May 16th, 2006


A curious notion of freedom of expression...

Normally, I let the author of DUmmie Funnies plod through the slushpile of the Democratic Underground web site, winnowing the gems of truly hilarious idiocy from the vast sewer of boring idiocy therein. Sometimes, though, I go there myself. When I did so most recently, I saw a post with a link to some commentary that puts forth an interesting view of freedom of expression as a positive right.

The essay cites the examples of the Dixie Chicks and Sean Penn as a lead in to the Plame brouhaha; apparently, they are supposed to show that the administration is in the habit of putting down dissent:

"So, instead of encouraging a full-and-free debate, Bush made clear that he saw nothing wrong with his followers hurting Americans who disagree with him."

Eh? Here's the section of the interview that supposedly implies the author's claim:

"I mean, the Dixie Chicks are free to speak their mind. They can say what they want to say. And just because -- they shouldn't have their feelings hurt just because some people don't want to buy their records when they speak out. You know, freedom is a two-way street. But I have -- don't really care what the Dixie Chicks said. I want to do what I think is right for the American people, and if some singers or Hollywood stars feel like speaking out, that's fine."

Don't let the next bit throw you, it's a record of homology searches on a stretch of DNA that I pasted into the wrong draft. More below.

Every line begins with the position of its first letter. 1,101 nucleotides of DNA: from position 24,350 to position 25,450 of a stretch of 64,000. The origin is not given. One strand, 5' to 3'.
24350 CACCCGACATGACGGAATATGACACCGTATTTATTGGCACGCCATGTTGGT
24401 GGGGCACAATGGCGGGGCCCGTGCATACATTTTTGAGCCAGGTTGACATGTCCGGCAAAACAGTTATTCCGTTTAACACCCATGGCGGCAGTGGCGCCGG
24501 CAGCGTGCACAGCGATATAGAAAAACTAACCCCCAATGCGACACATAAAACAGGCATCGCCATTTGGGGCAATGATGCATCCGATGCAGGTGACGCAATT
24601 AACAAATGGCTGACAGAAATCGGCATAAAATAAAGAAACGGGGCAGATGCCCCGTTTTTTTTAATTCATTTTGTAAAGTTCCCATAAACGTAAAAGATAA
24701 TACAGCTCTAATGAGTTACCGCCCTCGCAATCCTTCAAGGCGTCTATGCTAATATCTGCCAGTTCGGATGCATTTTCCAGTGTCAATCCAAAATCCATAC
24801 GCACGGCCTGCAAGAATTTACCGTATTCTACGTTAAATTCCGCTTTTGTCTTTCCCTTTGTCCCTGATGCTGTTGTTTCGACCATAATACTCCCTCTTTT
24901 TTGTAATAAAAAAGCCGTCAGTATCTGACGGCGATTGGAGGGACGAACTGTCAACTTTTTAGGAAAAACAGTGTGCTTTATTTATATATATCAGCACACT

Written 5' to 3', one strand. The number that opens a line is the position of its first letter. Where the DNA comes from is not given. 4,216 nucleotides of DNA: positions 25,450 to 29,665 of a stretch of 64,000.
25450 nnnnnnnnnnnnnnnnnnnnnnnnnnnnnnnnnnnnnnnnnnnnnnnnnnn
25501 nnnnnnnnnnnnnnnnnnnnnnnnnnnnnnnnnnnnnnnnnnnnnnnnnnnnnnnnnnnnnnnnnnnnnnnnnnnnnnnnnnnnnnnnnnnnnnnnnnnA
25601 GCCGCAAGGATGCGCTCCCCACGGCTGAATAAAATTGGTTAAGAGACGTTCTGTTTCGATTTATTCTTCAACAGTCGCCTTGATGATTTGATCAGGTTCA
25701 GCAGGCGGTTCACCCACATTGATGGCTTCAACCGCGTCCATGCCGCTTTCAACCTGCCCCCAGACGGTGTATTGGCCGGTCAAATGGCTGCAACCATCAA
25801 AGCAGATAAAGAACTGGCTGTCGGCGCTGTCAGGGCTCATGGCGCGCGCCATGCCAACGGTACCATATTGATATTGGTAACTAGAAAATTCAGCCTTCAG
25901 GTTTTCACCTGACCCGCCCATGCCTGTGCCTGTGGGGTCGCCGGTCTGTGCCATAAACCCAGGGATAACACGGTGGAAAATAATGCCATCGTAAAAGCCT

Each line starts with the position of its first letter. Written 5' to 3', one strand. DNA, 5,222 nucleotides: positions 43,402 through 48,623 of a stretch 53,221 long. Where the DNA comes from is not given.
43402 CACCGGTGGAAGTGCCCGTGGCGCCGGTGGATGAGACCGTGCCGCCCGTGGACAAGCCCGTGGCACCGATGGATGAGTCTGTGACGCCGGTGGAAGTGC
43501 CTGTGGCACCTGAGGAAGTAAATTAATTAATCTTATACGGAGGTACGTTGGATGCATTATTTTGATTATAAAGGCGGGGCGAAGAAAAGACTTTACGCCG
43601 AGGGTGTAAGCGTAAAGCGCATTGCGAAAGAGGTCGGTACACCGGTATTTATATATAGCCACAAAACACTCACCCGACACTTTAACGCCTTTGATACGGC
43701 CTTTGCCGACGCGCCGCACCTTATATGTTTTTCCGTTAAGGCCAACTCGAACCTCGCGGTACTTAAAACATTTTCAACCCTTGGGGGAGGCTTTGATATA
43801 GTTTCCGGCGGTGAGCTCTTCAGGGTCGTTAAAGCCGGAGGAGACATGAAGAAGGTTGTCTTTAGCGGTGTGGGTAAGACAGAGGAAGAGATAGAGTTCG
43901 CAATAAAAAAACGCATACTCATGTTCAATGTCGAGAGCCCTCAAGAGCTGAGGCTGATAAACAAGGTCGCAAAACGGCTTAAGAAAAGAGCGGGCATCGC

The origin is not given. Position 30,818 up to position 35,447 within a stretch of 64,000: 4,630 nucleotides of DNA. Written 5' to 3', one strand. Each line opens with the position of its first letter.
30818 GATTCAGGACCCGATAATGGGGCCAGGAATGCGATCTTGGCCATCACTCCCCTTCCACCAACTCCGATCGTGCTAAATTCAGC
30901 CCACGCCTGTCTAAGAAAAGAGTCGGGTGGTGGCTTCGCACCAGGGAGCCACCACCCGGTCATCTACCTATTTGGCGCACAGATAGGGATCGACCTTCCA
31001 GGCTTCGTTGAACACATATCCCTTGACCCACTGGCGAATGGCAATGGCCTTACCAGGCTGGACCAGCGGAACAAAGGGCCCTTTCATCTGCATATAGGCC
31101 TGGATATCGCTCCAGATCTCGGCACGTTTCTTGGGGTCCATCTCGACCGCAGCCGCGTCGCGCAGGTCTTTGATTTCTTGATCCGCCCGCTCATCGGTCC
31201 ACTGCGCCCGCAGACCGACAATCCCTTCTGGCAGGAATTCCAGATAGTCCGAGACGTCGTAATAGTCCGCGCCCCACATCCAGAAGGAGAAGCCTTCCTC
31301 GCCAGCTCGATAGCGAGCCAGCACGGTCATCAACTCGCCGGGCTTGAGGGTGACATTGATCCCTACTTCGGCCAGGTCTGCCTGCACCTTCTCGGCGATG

At this point in the article, the author had not brought up the issue of death threats, which I'd like to think that all sane people would consider far beyond the bounds of permissible behavior—all that was in question was not buying records and expressing the intent not to listen to stations that played songs from those records. the author thus arguing that people are obliged to support people who express opinions with which they disagree, i.e. that freedom of expression is a so-called "positive right"?

If that's the case, I look forward to the author's displaying proof that he buys the recordings and attends the performances of Prussian Blue; otherwise, he is, by his own argument, interfering with their right to free expression.
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